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Hurricanes call timeout to study
new Big East playbook

[ Originally posted 06.27.03 ]

By The Associated Press

CORAL GABLES, FL — The University of Miami said Thursday it had received counterproposals from the Big East and would carefully consider them before deciding whether to join the Atlantic Coast Conference.

Miami's 19-member executive committee of its board of trustees met with Miami President Donna Shalala and athletic director Paul Dee for more than an hour Thursday to discuss the ACC invitation. No vote was held during that meeting.

"The Big East has informally sent a proposal, or at least a list of proposals, to us and we feel a responsibility to review them," said Shalala, who said she was not ruling out any possibility -- including remaining in the Big East.

Shalala said a final decision will be announced Monday. The University needs to inform Big East officials before Monday of any decision to jump to the ACC or have its penalty fee for leaving double to $2 million.

Shalala would not discuss specifics of any of the Big East proposals. Earlier in the expansion process, the Big East had guaranteed Miami $45 million over five years to remain in their conference.

Big East spokesman John Paquette said he had no comment about Shalala's claim of counterproposals.

Shalala and Dee were also asked by trustees to continue examining the economic impact the move to an 11-team ACC would have on the university.

The ACC was seeking to expand to 12 teams, so it could add a conference football championship game, one that would infuse at least $12 million annually into the league's coffers. Without 12 teams -- the current minimum for a championship game -- the financial projections could be changed considerably.

Miami and Virginia Tech received formal invitations Wednesday to join the ACC. The Virginia Tech invite was a surprising twist because Miami, Boston College and Syracuse were the schools the ACC had originally targeted for expansion.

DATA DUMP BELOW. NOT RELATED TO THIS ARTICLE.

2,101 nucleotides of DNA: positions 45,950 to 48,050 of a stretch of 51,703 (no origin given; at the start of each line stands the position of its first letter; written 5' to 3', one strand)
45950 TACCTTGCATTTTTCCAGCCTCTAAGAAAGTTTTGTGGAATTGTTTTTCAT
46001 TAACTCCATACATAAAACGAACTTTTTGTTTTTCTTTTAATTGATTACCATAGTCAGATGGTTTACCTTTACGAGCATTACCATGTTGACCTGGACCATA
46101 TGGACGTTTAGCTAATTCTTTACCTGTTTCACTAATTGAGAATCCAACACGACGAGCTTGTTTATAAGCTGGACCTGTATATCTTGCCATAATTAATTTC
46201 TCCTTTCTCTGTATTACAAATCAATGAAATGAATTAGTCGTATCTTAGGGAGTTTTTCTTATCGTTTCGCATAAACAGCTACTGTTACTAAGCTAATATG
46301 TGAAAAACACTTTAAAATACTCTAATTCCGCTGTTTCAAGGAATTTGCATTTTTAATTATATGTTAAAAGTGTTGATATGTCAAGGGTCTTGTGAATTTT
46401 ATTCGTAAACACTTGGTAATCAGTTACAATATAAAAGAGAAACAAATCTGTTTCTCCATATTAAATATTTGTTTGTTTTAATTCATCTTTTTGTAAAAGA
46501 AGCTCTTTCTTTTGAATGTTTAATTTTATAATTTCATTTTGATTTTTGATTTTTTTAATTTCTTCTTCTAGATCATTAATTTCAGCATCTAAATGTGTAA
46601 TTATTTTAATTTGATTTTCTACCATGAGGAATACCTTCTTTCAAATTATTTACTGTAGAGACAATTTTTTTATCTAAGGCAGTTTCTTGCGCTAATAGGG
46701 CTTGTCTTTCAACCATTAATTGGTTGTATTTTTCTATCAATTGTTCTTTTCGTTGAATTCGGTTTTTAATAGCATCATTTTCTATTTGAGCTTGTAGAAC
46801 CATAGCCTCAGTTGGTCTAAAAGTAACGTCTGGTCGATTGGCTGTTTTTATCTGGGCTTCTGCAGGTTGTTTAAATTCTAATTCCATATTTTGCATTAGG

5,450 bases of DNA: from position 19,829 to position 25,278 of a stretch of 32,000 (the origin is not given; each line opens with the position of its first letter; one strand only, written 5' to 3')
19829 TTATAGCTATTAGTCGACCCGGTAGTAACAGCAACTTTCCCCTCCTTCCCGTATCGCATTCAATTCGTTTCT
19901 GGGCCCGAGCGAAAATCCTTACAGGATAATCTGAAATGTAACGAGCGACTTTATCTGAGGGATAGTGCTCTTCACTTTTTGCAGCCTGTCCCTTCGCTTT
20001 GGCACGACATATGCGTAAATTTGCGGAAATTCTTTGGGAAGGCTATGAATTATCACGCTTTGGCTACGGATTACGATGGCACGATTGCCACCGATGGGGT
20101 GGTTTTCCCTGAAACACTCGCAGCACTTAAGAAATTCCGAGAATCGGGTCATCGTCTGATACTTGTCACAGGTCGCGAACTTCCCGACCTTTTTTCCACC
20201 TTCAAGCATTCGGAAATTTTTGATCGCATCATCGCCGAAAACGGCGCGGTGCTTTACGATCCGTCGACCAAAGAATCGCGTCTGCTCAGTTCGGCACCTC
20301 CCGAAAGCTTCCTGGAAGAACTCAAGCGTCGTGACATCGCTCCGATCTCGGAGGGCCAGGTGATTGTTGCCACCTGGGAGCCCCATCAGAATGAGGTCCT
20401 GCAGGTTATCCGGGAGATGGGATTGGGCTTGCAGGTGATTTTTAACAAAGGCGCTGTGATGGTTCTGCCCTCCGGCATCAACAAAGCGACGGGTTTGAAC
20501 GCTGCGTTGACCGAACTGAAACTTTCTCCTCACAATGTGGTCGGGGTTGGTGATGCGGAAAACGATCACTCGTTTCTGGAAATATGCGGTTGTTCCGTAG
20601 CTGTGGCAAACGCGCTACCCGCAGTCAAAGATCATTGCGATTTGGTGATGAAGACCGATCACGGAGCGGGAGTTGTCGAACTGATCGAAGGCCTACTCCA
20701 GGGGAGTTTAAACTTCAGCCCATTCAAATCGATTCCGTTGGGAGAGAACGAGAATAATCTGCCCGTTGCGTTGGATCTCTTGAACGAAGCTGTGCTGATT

"We had done numbers on Boston College, Virginia Tech and Miami, we had done numbers on Miami alone, but we had not anticipated that Virginia Tech and Miami would be the only two invitees," Shalala said.

Boston College and Syracuse both went through required parts of the ACC expansion process, including site visits, but were not extended invitations.

"I am deeply disappointed that Boston College and Syracuse were not invited by the ACC," said Shalala, who said she would not ask the ACC to reconsider inviting those two schools.

Rev. William Leahy, Boston College's president, spoke with Shalala on Wednesday night.

"I think she is generally torn about what to do," he said.

Boston College athletic director Gene DeFilippo said he hopes his school remains aligned with Miami.

"That's exciting that they have not decided anything yet," DeFilippo said. "I hope they will feel that remaining in the Big East Conference is in their best interest."

Shalala also said the school still has to complete a study on how an 11-team league would work schedule-wise. She said Miami has been told the majority of ACC members prefer expanding to 12 teams but said she had not been assured that such expansion would take place.

"There's a lot of aspects we have to look at in terms of how the schedules would run in the conference, what it would mean for outside competition, what it would mean in other ways," Dee said. "With 11, scheduling, at least in the short term, would be fairly difficult."

Miami has been at the center of a six-week saga that has had ACC presidents wrangling over a number of different scenarios to get enough votes for an expansion that would add Miami and its powerhouse football program to the conference.

Miami could join the ACC as early as the 2004-05 academic year if it accepts.

Virginia Tech officials have indicated they will accept the ACC's invitation, meaning the Big East may have just one more season with both of its top football draws as members. Miami won the 2001 national title and played in the championship game again last season. Virginia Tech is a perennial national championship contender.

The trustees' meeting came on the same day that a Connecticut judge heard arguments about speeding up a lawsuit that four current Big East schools have filed against Miami. Those schools — Connecticut, Rutgers, West Virginia and Pittsburgh -- contend they have spent millions of dollars on their football programs based on presumed loyalty from the conference's other members, including Miami.

"I'm not surprised we were sued," Shalala said. "Who sued us surprised me."

Originally, Miami and Boston College were the defendants in the case, and Virginia Tech was among the plaintiffs.

But that changed this week when the ACC did not invite Boston College, which was dropped as a defendant. Virginia Tech has excused itself as a plaintiff.

Syracuse never was a defendant because Big East attorneys contended that only Boston College and Miami were engaged in secret discussions to ruin their conference.

Connecticut Attorney General Richard Blumenthal said Boston College may provide evidence critical to the case, now that the school is no longer a candidate for ACC expansion.

"We're hoping their cooperation will shed light on some of the secret, back-room discussions in this continuing conspiracy," he said.

Superior Court Judge Samuel J. Sferrazza said he would rule before Friday on the request to expedite the trial.

Copyright 2003 The Associated Press. All rights reserved. This material may not be published, broadcast, rewritten, or redistributed.

02/23/2007 10:36:45 AM

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